Hurry declared that the leak had not been repaired properly, and he needed to go to a car repair shop in Vaitarna village. We agreed to go along. Next to the repair shop was a grocery store. The Family decided to buy biscuits. You can’t really have tea without a Marie biscuit or two, can you? The thin crisp things, with scalloped edges, were apparently invented in 1874 to commemorate Marie Romanov’s wedding to the Duke of Edinburgh. Far from the pomp and circumstances of that time, we took our biscuits and found a place which could give us tea to go with it. It had started raining, and I got a nice photo of a quiet street in a village.
We walked around a bit, taking photos of people and houses. The unplastered wall that you see in the photo below stood out from the rest. The Family stopped to take a photo. Strangely, the paint was peeling from the doors and windows. It had the odd appearance of being simultaneously unfinished and old.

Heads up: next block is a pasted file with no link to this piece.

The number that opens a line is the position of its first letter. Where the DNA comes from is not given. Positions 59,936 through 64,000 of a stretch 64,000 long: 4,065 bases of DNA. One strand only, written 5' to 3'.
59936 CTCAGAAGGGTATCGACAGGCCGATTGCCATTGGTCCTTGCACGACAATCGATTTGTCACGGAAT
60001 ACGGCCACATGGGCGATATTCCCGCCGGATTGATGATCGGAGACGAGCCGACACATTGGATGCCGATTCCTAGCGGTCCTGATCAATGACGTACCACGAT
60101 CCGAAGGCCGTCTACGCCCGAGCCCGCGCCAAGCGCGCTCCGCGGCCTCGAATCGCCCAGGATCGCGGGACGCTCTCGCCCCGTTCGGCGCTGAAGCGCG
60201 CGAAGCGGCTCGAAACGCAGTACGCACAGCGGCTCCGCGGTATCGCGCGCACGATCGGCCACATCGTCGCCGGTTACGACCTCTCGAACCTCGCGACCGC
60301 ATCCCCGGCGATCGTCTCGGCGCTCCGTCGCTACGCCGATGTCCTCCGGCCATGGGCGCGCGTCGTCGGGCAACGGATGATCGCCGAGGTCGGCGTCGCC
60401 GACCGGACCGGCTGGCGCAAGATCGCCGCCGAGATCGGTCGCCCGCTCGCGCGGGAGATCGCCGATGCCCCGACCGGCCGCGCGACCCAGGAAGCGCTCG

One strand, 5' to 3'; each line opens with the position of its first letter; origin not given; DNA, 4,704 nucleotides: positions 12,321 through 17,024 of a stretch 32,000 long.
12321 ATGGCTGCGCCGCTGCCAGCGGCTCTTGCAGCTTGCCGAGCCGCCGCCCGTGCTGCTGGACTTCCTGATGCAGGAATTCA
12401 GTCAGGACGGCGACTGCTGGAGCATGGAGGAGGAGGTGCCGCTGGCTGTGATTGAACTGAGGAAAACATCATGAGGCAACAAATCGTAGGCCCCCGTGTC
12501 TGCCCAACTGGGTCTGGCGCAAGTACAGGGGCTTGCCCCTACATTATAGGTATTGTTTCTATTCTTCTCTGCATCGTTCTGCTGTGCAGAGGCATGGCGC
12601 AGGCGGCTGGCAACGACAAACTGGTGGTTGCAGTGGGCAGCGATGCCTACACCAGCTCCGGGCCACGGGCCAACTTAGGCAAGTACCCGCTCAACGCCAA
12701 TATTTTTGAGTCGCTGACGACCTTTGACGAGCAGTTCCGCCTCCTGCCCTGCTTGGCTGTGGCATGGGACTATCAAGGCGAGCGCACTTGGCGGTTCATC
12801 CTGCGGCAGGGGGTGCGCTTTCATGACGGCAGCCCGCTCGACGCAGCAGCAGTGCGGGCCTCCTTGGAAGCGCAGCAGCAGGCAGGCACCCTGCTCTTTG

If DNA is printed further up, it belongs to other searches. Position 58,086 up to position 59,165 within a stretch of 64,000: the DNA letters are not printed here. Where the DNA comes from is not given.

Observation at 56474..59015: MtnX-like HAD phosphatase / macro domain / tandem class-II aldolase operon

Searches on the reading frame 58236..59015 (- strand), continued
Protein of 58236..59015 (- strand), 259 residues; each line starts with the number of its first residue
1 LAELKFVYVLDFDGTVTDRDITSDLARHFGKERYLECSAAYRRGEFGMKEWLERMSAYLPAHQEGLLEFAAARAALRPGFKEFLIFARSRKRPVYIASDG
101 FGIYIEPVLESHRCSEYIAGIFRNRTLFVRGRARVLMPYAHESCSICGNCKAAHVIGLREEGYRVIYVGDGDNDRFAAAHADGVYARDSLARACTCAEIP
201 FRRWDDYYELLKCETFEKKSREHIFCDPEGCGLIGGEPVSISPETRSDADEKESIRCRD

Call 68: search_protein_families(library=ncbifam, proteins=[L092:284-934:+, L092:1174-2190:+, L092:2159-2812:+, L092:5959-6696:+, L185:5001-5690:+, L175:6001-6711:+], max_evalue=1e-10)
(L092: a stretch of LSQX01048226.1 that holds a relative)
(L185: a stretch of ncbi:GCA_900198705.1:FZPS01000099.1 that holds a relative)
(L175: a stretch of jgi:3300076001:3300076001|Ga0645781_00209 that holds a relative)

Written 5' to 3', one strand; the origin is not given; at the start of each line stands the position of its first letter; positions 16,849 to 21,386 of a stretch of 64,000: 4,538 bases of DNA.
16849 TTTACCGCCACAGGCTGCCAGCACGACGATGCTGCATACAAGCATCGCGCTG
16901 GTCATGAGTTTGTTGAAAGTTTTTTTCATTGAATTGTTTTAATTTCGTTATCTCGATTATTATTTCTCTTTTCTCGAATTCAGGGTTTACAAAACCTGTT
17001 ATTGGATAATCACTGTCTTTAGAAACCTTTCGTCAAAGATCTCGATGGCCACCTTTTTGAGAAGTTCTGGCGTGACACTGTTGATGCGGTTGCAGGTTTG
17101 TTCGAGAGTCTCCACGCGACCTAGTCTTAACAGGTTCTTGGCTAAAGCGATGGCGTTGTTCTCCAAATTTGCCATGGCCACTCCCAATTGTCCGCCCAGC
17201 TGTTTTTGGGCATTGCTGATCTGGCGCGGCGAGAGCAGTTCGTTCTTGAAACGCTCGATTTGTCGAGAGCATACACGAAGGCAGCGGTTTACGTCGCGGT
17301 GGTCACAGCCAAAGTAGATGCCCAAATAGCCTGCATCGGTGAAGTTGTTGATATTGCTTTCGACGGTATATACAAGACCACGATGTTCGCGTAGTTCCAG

The contrast with other houses could not be greater. Even relatively poorer houses, like the one that you see in the featured photo, had a better finished look. And there were some really neat houses in the villages.
The boy you see in the photo above stood at the door of his house and inspected us carefully. When The Family waved out to him he ran in. Tin roofs seem to be common here. Is it because of the heavy rains? They may be easier to repair than concrete when they spring a leak.
This house was my personal favourite. Bright and cheerful, with some lovely hibiscus in the garden. I also liked the field raincoat propped against the front verandah. In the Himalayas you see shoes lined up outside the house. Here it is the rain gear. Stands to reason. You don’t want to get water all over the floor.